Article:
Most software development projects are designed to automate some kind of process. Sometimes we automate a manual process, optimize an existing software process or solve a problem that most people didn’t know existed. Any time I take on a project to automate something I’m always very conscious of how the new solution will affect productivity once it’s fully implemented.
Automating manual, paper-based processes can be very tricky, but provide the absolute highest productivity gains if done correctly. Always keep in mind that the paper process you are automating most likely came about as a result of some other productivity challenge that the client was faced with. Make certain that your points of potential failure (servers, databases, email) don’t halt productivity COMPLETELY. I always try to bake in a failover plan when possible, even if it’s failing back to the paper process you spent all that time automating. Developers always point to manual, human processes as being error-prone, but humans are able to do a much better job adapting and working around challenges than software ever could. For this reason I make sure to leave any critical decision-making out of the automated workflow.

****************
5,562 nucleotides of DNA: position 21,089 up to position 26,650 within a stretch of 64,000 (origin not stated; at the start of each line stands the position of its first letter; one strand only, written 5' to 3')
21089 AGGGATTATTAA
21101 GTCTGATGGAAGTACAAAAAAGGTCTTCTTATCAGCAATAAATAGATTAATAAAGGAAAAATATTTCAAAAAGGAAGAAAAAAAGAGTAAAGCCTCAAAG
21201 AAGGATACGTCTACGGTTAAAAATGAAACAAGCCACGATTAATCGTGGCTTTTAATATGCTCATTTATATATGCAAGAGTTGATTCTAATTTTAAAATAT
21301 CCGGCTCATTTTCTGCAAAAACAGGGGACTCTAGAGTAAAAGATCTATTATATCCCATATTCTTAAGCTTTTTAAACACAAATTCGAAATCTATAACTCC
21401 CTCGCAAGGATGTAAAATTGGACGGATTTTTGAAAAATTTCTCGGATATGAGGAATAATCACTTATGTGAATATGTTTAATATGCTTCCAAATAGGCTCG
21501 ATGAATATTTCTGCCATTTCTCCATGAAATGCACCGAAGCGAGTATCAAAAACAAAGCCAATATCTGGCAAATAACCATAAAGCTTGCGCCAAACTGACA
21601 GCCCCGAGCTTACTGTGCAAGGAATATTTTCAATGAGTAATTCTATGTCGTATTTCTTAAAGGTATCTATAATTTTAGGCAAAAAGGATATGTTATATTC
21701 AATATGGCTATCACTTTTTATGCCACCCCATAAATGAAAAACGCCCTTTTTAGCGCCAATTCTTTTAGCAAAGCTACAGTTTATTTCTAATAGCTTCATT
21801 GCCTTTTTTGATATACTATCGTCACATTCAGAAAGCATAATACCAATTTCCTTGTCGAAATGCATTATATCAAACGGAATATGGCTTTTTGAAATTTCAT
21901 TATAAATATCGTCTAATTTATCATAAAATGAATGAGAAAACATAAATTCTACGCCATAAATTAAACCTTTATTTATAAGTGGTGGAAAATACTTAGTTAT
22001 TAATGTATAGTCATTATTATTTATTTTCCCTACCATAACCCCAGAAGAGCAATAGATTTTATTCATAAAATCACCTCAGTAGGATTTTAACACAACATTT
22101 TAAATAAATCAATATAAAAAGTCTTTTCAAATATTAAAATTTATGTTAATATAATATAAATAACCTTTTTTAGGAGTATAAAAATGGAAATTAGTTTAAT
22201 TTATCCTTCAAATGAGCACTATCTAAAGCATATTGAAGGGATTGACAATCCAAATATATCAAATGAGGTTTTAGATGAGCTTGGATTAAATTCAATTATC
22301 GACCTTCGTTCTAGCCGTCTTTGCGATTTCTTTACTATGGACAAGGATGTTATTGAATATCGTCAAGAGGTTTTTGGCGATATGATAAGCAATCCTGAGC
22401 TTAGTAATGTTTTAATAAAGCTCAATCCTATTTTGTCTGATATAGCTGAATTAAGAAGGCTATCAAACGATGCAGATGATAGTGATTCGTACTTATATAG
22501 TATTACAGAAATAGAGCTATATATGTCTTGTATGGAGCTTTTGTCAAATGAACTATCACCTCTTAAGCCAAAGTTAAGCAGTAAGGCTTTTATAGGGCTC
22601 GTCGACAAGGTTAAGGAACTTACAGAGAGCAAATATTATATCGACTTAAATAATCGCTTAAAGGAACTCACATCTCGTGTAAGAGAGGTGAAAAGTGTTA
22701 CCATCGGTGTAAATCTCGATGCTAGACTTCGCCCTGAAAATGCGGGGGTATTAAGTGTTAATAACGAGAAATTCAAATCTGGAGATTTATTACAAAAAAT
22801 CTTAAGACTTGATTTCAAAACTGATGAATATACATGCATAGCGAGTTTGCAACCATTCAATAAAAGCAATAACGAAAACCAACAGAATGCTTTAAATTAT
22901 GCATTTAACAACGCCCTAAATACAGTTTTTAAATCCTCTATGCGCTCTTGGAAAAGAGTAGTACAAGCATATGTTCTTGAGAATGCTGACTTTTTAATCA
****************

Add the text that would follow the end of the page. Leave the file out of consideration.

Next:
The last thing we would want is for our project to become a liability or to negatively affect the client’s revenue or productivity. It’s the very reason developers have been saying Keep It Simple, Stupid for years now.